Seymour Bernstein, the subject of Ethan Hawke's inspiring documentary Seymour: An Introduction, is the polar opposite of the J.K. Simmons character in Whiplash. Where the fictive jazz drumming prof of the Oscar-nominated indie taunted and terrorized his students, Bernstein, a pianist, composer, and teacher, speaks in soft cadences, often taking a seat alongside his pupils, demonstrating not just technique and touch, but how to feel the music.
Watching him instruct, inform, and share insights - with humor, humility, and no small wisdom - is the great thrill of this film. Hawke, making his nonfiction directorial bow, shares some onscreen moments with Bernstein. The actor, in the angsty throes of a midcareer crisis, looks to him for answers to big questions about art and creativity and personal happiness. Like a guru on a mountaintop, Bernstein answers.
The octogenarian musician does not live in some remote aerie, though, and his responses are anything but mystical, or mysterious. Bernstein's home is a cluttered studio apartment in New York (Hawke, a fellow New Yorker, met Bernstein at a dinner party). His piano is tucked in one corner, where his students sidle onto the bench and practice their Chopin, their Schubert. At times, he takes their hands, leading them across the keys, showing how to ease into a B flat, to be unafraid of the pedals.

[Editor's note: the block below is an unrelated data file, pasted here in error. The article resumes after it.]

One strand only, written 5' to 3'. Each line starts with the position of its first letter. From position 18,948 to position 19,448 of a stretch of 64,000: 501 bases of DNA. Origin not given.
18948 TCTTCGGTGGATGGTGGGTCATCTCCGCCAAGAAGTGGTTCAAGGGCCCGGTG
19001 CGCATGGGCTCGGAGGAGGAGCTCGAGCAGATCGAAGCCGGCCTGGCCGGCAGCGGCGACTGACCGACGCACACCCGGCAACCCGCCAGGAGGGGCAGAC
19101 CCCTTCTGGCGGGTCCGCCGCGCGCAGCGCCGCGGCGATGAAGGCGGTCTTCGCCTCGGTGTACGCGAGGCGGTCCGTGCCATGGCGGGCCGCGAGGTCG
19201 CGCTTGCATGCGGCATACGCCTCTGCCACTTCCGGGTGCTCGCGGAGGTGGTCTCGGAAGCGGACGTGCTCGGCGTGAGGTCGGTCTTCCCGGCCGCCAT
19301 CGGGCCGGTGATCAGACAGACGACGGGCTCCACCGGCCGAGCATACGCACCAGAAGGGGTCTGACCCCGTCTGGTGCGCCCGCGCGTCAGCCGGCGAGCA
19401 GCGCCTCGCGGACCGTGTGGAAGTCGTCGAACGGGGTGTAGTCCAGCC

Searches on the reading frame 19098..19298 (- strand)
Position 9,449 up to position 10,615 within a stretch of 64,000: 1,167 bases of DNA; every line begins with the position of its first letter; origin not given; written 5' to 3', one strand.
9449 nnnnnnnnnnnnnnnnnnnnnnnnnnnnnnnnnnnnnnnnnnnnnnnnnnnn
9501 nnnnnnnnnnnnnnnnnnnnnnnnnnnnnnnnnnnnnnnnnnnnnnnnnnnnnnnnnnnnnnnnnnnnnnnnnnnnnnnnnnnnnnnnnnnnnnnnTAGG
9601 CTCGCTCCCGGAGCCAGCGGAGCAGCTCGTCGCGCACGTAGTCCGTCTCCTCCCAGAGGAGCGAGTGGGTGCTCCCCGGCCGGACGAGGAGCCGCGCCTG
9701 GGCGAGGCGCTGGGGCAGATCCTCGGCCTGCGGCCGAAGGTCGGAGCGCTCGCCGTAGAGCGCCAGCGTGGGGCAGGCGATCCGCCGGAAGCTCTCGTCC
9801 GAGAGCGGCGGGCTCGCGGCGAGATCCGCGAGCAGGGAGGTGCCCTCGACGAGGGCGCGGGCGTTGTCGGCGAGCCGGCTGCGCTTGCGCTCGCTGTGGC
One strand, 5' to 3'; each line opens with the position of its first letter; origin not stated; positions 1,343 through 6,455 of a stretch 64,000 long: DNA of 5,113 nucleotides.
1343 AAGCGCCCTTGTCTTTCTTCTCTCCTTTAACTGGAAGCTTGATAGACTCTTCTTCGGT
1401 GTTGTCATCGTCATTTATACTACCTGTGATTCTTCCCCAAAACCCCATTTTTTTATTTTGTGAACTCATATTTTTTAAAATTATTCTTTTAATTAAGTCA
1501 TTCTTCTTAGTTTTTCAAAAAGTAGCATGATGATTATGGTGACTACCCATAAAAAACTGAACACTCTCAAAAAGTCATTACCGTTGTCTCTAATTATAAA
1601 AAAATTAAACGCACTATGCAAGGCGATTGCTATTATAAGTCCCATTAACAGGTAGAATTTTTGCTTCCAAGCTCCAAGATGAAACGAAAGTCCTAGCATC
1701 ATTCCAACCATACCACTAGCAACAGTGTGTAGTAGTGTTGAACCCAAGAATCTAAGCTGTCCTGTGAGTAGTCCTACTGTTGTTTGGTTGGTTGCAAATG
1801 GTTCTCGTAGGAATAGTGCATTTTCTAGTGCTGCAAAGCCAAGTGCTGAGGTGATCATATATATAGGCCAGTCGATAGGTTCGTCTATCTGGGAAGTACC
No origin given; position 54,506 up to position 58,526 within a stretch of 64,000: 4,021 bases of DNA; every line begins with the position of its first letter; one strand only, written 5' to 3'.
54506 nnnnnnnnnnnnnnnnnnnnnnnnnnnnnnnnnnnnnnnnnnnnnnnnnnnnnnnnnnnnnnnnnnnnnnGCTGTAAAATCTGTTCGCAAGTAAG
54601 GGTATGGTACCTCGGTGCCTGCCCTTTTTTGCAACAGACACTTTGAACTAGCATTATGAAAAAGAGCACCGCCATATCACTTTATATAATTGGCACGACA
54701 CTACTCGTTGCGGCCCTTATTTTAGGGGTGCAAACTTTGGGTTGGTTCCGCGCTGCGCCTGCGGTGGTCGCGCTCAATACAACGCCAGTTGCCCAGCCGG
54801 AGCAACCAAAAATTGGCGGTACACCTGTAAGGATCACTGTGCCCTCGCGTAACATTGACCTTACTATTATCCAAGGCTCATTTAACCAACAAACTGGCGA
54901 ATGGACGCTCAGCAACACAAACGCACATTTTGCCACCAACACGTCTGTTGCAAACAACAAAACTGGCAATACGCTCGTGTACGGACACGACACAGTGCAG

Seymour: An Introduction is just that - not too much biography, or history. And one needn't be a music aficionado, or a musician, to appreciate the modest erudition coming from this man. We do learn that Bernstein was in the Army during the Korean War, performing - in a classical trio - for his fellow soldiers on the front lines. The memories of corpses, of body bags, still haunt. The pianist, who turned to teaching full time in his 50s, lived for a while in London, protege to the British keyboard virtuoso Clifford Curzon. Great teachers need great teachers, too.
With a twinkle in his eye and a tenderness to his voice, Bernstein reflects on music and musicians, on his uncomfortable time as a young man with a wealthy "patroness" who set him up in an apartment and sponsored his tours, and his eventual move away from concerts altogether. But Hawke has managed to get Bernstein to do a small recital, in the elegant Steinway showroom on West 57th Street. The guests who fill the few rows of chairs that evening - colleagues and students and friends - have a touch of awe about them.
It's easy to hear why.
Directed by Ethan Hawke. With Seymour Bernstein, Ethan Hawke, Michael Kimmelman, Andrew Harvey. Distributed by Sundance Selects/IFC Films.
Running time: 1 hour, 24 mins.
Parent's guide: PG (adult themes).
Playing at: Ritz Bourse.EndText